Quote of the DayApril 7, 2009
Quote of the DayApril 8, 2009
A new report is out today on national preschool costs and access, courtesy of The Rutgers-based National Institute for Early Education Research. Right now 38 states provide some sort of publicly funded preschools and NIEER rates them all on access, standards, and cost. As Michael Symons points out in The Asbury Park Press, New Jersey has 26% of its 3 and 4 year olds enrolled in state-funded preschool, which puts us 15th out of 38 in access. The NIEER data base shows that our enrollment has been steady for the last five years and our quality, based on NIEER criteria, is pretty good too.
How about cost? You guessed it: New Jersey spends the most per pupil: $10,989. Again, from the NIEER database:
• Cost of academic-year program: The National Center for Education Statistics projects the total cost of a year of K-12 public school to be $8800 for 2002, with an average pupil- teacher ratio of 16:1. Quality preschool programs need an assistant teacher in each class. This second person could increase costs (assistant teacher salaries average $15,000 plus 25% in benefits), however, public school costs already include aides and other support costs, as well as costs that may not apply to preschoolers. Therefore, NIEER assumes the average cost of preschool during the academic year would be the same as the K-12 cost-per-child, approximately $8800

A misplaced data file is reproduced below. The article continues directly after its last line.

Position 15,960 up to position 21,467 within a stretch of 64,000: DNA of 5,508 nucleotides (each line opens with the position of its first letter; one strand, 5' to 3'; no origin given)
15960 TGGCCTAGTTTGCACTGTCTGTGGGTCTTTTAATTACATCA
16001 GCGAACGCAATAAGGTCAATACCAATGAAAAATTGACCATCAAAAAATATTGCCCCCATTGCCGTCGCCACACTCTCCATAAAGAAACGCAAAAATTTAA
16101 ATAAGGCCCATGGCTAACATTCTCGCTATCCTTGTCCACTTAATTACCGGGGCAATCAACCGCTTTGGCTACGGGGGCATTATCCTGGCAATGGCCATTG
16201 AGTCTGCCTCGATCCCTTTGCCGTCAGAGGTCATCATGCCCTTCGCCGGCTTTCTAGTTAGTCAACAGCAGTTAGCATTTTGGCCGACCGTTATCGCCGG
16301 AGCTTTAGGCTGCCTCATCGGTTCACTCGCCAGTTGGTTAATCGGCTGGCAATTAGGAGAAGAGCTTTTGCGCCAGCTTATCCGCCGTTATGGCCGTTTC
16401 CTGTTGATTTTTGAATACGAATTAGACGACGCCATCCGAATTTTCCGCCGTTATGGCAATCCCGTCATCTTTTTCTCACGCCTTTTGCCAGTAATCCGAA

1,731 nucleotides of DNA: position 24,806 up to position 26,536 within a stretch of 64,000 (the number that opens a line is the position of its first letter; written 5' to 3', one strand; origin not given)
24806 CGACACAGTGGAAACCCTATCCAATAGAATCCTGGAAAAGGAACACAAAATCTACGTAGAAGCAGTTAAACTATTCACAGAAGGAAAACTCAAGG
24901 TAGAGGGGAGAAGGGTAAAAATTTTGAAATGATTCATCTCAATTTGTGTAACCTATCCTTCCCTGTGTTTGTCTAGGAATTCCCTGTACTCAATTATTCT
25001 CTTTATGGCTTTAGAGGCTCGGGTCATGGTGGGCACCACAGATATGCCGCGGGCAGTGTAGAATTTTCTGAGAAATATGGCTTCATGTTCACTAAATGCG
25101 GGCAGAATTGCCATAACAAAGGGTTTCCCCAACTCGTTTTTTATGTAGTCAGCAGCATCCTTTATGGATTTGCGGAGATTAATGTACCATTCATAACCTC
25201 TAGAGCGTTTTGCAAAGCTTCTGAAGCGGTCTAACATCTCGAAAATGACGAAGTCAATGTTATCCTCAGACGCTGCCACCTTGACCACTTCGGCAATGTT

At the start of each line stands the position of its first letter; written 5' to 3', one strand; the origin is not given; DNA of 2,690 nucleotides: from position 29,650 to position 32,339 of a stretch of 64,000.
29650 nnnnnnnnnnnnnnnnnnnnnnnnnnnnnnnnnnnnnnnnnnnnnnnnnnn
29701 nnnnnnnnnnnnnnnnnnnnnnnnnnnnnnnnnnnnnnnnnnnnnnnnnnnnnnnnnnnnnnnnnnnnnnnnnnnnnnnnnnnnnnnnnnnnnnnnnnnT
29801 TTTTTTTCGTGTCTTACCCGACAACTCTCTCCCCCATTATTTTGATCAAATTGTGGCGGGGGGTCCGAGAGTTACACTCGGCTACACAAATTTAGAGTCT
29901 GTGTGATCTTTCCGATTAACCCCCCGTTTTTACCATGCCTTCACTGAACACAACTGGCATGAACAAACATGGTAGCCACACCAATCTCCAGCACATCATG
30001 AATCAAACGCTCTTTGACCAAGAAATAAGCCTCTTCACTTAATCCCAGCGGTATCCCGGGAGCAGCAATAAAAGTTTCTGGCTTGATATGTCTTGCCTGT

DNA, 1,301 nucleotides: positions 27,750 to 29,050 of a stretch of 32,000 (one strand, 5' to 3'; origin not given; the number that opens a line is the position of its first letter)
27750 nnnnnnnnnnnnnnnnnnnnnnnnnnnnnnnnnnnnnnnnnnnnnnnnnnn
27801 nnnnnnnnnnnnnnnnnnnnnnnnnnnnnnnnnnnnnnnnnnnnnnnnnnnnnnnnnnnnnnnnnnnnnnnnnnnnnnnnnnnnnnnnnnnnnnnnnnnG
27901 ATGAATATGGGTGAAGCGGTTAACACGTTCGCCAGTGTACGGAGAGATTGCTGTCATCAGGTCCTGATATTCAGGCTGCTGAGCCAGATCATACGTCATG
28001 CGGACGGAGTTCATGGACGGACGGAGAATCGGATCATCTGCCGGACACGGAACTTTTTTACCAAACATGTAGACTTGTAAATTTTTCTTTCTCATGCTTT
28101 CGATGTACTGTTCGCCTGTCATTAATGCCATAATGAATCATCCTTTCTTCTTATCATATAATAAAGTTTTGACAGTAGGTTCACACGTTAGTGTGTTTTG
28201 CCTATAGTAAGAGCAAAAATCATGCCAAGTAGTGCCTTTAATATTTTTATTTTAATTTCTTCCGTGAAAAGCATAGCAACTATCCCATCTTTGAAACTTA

The top three states that spend the most per pupil are New Jersey, Oregon, and Minnesota. The states with the most frugal/cheap/cost-effective programs are Maine, South Carolina, and Colorado.
Our most expensive programs are in Abbott districts, partly because they’re full-day. We spend $12,297 per child. Our non-Abbott state-funded preschools are a bargain at $4,580 a child because they’re half-day programs and they also meet fewer of the standards: 6 out of 10, unlike the Abbotts, which meet 9 out of 10. Our Early Launch to Literacy Initiative (ELLI) preschool is just a tad over $4,000 per youngster, although the State grants that fund this program, started by former Governor James McGreevey as a way to provide preschools for poor kids who don’t live in Abbott districts (sound familiar?), have reportedly disappeared.
It’s just more of the same: we won’t bring down costs unless we find a way to streamline our delivery of educational services, whether it’s for three-year-olds or sixteen-year-olds.